TORY Justice Secretary David Gauke indicated yesterday that besieged PM May will seek to put her Withdrawal Agreement with a permanent Customs Union tagged onto it to the House of Commons for a fourth ‘meaningful vote’ later this week or early next.
Labour Party Deputy Leader Tom Watson said that he believed that Labour MPs would vote for it ‘if it’s underpinned by a People’s Vote’.
Today, MPs are holding more ‘indicative votes’ on their anti-Brexit alternatives which were all voted down last week, with a Customs Union with the EU thought to be the most likely preference.
Appearing on the BBC’s Marr Show, Gauke said it would ‘not be sustainable’ to ignore MPs if they voted for ‘a softer Brexit’.
He said: ‘I think we need to see precisely what the will of Parliament is. That hasn’t yet been determined. At the moment all we’ve seen is Parliament voting against things, but I think we have to work out what the choices are for us.’
Marr said: ‘If the Commons votes for a Customs Union should the prime minister try to negotiate that?’
Gauke replied: ‘I think she would need to look very closely at that.
‘But to give you an example, if Parliament is voting overwhelmingly against leaving the European Union without a deal, but is voting in favour of a softer Brexit then I don’t think it’s sustainable to say well we’ll ignore Parliament’s position and therefore leave without a deal. I don’t think that’s a sustainable position for the government to take.’
Marr interjected: ‘Legally the default option at the moment is to leave with no deal.’
Gauke went on: ‘The prime minister has been very clear that when the will of Parliament is so clear, with the overwhelming majority of Parliament voting against leaving without a deal, that Parliament is not going to allow us to go down that route and that is not the course of action that she will take.’
Interviewing Watson, Marr said: ‘It looks as if MPs are going to gather round some form of softer Brexit and vote that through perhaps tomorrow…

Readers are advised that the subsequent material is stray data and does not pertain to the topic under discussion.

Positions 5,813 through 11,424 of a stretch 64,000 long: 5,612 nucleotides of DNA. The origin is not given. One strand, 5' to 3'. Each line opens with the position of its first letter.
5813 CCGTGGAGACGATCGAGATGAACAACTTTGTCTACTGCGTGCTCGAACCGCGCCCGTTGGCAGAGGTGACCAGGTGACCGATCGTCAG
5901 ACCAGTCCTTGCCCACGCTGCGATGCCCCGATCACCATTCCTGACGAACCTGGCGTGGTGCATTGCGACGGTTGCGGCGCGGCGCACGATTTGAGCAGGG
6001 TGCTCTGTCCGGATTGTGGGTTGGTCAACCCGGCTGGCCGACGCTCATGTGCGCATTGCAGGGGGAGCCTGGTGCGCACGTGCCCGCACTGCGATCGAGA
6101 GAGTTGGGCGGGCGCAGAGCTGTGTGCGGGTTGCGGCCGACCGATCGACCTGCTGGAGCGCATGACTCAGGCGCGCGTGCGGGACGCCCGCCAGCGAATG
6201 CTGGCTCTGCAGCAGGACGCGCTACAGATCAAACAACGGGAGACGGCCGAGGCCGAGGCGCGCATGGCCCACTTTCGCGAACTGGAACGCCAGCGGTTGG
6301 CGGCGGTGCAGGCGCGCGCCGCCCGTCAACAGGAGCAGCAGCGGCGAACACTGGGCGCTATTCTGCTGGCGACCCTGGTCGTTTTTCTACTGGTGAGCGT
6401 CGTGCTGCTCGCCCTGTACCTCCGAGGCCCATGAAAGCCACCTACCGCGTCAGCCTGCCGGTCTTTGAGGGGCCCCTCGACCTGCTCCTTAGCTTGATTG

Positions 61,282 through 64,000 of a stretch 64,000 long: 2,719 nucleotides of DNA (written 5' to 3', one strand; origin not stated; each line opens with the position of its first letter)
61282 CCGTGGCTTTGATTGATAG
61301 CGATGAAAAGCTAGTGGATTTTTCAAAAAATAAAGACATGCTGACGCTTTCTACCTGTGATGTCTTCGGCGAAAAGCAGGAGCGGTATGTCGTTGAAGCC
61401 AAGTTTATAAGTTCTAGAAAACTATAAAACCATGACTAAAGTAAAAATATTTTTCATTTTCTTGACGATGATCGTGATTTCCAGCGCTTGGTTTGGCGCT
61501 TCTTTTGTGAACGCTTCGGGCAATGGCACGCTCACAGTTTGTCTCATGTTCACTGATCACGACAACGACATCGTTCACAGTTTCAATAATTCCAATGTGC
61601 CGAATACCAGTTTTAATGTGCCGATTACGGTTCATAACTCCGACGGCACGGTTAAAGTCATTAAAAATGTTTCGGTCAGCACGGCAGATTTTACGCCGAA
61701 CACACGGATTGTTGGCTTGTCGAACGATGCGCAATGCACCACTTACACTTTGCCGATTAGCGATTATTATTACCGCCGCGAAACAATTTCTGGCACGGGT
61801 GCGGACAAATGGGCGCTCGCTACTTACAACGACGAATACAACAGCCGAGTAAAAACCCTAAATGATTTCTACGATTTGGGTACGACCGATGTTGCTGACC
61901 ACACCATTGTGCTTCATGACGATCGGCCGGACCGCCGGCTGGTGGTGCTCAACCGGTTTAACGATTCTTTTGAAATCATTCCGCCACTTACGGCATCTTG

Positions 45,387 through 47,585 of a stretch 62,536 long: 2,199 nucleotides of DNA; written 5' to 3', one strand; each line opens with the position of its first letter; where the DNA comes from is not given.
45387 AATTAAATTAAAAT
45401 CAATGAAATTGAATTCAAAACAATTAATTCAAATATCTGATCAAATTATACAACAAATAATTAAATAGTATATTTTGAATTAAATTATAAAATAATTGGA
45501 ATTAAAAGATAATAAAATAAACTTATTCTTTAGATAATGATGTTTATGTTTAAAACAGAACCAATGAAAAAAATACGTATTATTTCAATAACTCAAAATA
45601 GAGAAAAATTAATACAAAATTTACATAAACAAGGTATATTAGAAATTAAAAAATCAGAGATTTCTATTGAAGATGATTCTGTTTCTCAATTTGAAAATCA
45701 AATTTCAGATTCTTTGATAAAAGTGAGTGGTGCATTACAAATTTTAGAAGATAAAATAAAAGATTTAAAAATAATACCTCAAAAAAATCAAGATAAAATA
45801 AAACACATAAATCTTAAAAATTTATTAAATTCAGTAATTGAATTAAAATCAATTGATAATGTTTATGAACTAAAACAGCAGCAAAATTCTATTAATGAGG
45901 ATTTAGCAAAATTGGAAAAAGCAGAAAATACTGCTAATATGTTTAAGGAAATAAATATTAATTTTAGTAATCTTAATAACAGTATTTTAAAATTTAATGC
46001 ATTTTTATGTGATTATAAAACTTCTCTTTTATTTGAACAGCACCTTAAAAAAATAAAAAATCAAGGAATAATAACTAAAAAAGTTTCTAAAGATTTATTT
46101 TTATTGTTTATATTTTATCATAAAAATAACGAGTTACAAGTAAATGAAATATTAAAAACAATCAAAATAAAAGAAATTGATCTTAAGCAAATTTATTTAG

‘If the Speaker selects Ken Clarke, the Father of the House’s version of a common market customs union-based arrangement, will Labour MPs vote in numbers for that?’
Watson replied: ‘Whatever the deal looks like – and we understand there has to be compromises – if it’s underpinned by a People’s Vote that is the way we can bring the country back together.’
Asked: ‘Are you saying today, another referendum will be in Labour’s Manifesto?’ Watson replied: ‘It seems to me inconceivable that if there’s a General Election tomorrow… that the people’s vote will not be in that manifesto.’
Asked: ‘Is the party now preparing for European elections as well as for a General Election imminently?’ Watson replied: ‘Yes, I’ve spoken to Jeremy last night. He’s putting us on election footing. I’m going to be talking to our NEC members later today, because obviously we need to reselect our sitting MPs ready for a General Election.
‘And if there are European elections, and it seems to me whatever the outcome of Brexit we’re going to go beyond that trigger date on the negotiations, we will be ready for European elections and we want our members to decide who our candidates are.’
Marr then interviewed former Tory PM Sir John Major who called for a national government.
He said: ‘We are going to need a government that has a clear majority or we’re going to have the sort of constitutional chaos we have at the moment stretching for a very long time ahead.
‘Now there are only two ways to get such a government. One is a General Election that produces a clear working majority for one of the parties. Not impossible, but very unlikely that it would produce a clear working majority. The other alternative is to have some form of unity or national government.’